HONG KONG (Reuters Breakingviews) - Ant Financial has taken a big step into Europe amid a global backlash against Chinese technology. Jack Ma's $150 billion payments-to-wealth management group has snapped up WorldFirst in the UK. The deal, which comes a year after a failed bid for U.S.-based MoneyGram, revives Ant's overseas push. But heightened European anxiety about China suggests future acquisitions may not be so easy to close.
HONG KONG (Reuters Breakingviews) - Pinduoduo's search for calm will go on. Even by Chinese tech company standards, the $31 billion e-commerce outfit, which pushes group discounts on everything from fresh produce to clothes, has had a volatile start since it went public in July. A further $1 billion equity, raised on Friday, is a welcome step towards easing wild price swings. But ballooning losses, competition with Alibaba, and legal woes will continue to create a stir.
HONG KONG (Reuters Breakingviews) - Sony's blockbuster share splurge misses the big picture. On Friday, Japan's $55-billion electronics giant said it would repurchase 100 billion yen ($911 million) worth of stock. Days after disappointing earnings, that’s a sign of confidence from newish boss Kenichiro Yoshida. To boost longer-term returns, though, he needs to convince investors a much-needed deeper overhaul of the video games-to-movies conglomerate is also underway.
HONG KONG (Reuters Breakingviews) - Fortnite is battling media titans into a corner. The smash-hit video game may have raked in as much as $2.4 billion in 2018 sales, industry tracker SuperData estimates, more than any Hollywood blockbuster last year. Netflix said this week that it is threatened too, in the fight for viewers’ attention. Success comes from the mass appeal: young and older gamers are hooked. Both traditional movie outfits and streaming giants are right to be alarmed. | Video
HONG KONG (Reuters Breakingviews) - Xiaomi’s big vision just got a market reckoning. A grim outlook for Chinese smartphone demand has walloped entrepreneur Lei Jun's $33 billion company. The stock selloff suggests investors aren’t ready to buy into the internet services hype.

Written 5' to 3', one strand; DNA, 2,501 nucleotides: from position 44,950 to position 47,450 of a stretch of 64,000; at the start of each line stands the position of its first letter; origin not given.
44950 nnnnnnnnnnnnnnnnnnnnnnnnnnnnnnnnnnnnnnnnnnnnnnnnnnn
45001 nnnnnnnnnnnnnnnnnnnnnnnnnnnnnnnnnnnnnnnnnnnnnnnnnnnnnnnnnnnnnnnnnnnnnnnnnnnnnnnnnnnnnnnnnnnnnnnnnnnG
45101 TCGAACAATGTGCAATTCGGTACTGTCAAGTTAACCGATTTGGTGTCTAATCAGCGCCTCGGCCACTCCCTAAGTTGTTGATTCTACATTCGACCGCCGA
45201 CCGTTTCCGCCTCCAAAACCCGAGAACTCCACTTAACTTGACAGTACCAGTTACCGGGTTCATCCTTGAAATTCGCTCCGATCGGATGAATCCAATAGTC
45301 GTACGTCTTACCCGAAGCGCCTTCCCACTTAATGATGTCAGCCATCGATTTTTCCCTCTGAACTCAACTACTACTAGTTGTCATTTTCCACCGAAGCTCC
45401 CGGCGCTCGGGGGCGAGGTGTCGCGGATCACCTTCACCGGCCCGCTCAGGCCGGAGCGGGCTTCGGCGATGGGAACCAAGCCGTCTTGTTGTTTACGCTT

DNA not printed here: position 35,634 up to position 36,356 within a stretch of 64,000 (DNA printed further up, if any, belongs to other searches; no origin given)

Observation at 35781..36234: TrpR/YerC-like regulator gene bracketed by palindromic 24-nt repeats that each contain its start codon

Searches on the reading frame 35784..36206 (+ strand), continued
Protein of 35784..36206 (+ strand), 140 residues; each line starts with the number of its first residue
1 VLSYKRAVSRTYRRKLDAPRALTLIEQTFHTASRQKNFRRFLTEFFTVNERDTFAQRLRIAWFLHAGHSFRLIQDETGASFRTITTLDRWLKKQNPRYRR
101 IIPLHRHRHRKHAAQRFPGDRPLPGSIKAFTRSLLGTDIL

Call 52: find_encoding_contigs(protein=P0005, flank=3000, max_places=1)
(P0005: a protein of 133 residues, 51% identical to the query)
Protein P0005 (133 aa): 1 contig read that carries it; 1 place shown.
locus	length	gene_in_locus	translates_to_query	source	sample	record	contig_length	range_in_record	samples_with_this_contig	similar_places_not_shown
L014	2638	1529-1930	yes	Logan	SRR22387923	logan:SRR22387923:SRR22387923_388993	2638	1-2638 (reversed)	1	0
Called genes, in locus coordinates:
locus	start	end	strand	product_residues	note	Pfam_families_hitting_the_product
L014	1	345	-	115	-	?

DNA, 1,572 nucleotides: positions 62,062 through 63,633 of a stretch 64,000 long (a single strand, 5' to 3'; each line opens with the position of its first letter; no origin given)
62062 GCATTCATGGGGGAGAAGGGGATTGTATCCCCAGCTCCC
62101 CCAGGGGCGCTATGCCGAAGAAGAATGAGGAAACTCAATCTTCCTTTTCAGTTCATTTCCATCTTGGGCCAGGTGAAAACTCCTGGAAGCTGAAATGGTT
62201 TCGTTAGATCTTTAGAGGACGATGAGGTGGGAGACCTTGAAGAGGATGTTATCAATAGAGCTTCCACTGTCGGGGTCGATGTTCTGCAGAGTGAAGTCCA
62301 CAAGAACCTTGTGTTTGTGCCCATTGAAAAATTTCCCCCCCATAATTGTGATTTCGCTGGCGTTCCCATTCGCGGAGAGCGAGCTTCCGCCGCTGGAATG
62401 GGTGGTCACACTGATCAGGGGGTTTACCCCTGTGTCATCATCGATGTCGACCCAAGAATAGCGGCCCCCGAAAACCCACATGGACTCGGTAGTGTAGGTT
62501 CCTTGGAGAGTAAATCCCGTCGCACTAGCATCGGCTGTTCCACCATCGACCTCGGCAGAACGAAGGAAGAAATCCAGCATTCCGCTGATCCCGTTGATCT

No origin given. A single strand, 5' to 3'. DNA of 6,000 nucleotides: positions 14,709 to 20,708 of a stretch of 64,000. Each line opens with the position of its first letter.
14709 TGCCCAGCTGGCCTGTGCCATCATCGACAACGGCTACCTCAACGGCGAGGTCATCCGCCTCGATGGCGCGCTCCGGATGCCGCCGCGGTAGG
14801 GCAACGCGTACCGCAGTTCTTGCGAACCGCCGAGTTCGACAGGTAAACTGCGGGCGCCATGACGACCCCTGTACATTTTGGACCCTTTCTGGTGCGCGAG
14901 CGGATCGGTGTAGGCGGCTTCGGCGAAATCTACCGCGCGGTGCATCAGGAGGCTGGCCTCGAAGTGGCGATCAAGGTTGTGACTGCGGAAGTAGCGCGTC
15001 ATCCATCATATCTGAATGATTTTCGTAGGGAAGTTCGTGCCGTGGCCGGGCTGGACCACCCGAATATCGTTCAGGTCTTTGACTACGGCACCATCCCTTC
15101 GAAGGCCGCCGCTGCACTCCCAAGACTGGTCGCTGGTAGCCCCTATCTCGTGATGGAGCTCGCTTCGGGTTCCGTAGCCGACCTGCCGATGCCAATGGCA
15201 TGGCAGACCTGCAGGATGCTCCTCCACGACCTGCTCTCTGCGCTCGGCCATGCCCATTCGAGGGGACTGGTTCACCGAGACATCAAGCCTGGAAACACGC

HONG KONG (Reuters Breakingviews) - Temasek is helping a drugstore giant flaunt its glow. The Singapore state investor may sell some of its 25-percent stake in health and beauty heavyweight A.S. Watson, Reuters says. The retailer's size, moves upmarket in the mainland, and growth elsewhere in Asia could justify a premium to rivals.
HONG KONG (Reuters Breakingviews) - Samsung Electronics' bad news intensifies its $70-billion bind. The South Korean giant says its fourth-quarter operating profit will tumble 29 percent compared to a year earlier, to a worse-than-expected 10.8 trillion won ($9.7 billion). With chip prices set to fall further, there is comfort to be found in the group’s ballooning cash pile. Scion and de facto boss Jay Y. Lee can boost investor returns and invest more energetically in new tech, from 5G to autonomous driving.
HONG KONG (Reuters Breakingviews) - The global $1 billion competitive video-game market will reach a new level in 2019. Viewership for e-sports tournaments already surpasses that of the Major League Baseball in the United States. China’s gaming titan Tencent will emerge victorious in the People’s Republic – a key e-sports battleground of some 450 million gamers. This will propel the company’s overseas expansion.
HONG KONG (Reuters Breakingviews) - The pressure is on for Kenichiro Yoshida to deliver a bold performance in 2019. Since taking the reins in April, the Sony boss has boosted earnings at Japan's $61 billion movies-to-video-games group. But the long-time company veteran needs to shed a loss-making handset unit and spin off the chip business, among other things. Any reluctance to move quickly will see hedge funds make a cameo in Sony's remake. Yoshida’s predecessor sold the laptops business, slashed jobs, streamlined businesses and ended a streak of heavy losses. Now Sony's cash-cow PlayStation division, as well as its music and movies units are powering sales and earnings. The Tokyo-based company expects a record annual operating profit of 870 billion yen, or $7.8 billion, for the current fiscal year. Shareholders should be pleased, but far from impressed. Since Yoshida took over, Sony has delivered a 6 percent total return, including reinvested dividends, compared to negative 11 percent at Japan's benchmark Topix index, as of Dec. 20. Even so, the stock trades at an unglamorous 12 times forward earnings, less than Sony's own two-year average and well below the 16 times multiple commanded by video games rival Nintendo. One way to fix the drag would be to make a quick exit from smartphones. Sony is scaling down that business and writing off some assets, yet it remains committed to hitting a 2020 profit target for the unit. Another daring and welcome move would be to spin off the fast-growing semiconductor division, which has questionable strategic value next to PlayStation money-makers like "God of War" and a music catalogue that spans artists from Beyonce to Queen. Yoshida would be foolish to hold back. If left unaddressed, the valuation gap could invite a new star. Sony doesn’t have the protection of a single large shareholder. Meanwhile, activist investors like Paul Singer's Elliott and Hong Kong-based Oasis are taking more interest in underperforming Japanese companies as the country takes a more shareholder-friendly turn. Loud voices have already been heard at Toshiba, Olympus, and Seven & I. Hedge funds will closely watch Yoshida’s next act.
HONG KONG (Reuters Breakingviews) - China's Didi Chuxing will seize the wheel of a carmaker in 2019. Similar to global peers, the $56 billion ride-hailing unicorn has tied up with traditional manufacturers. Falling valuations in China's car sector will inspire boss Cheng Wei to buy a brand.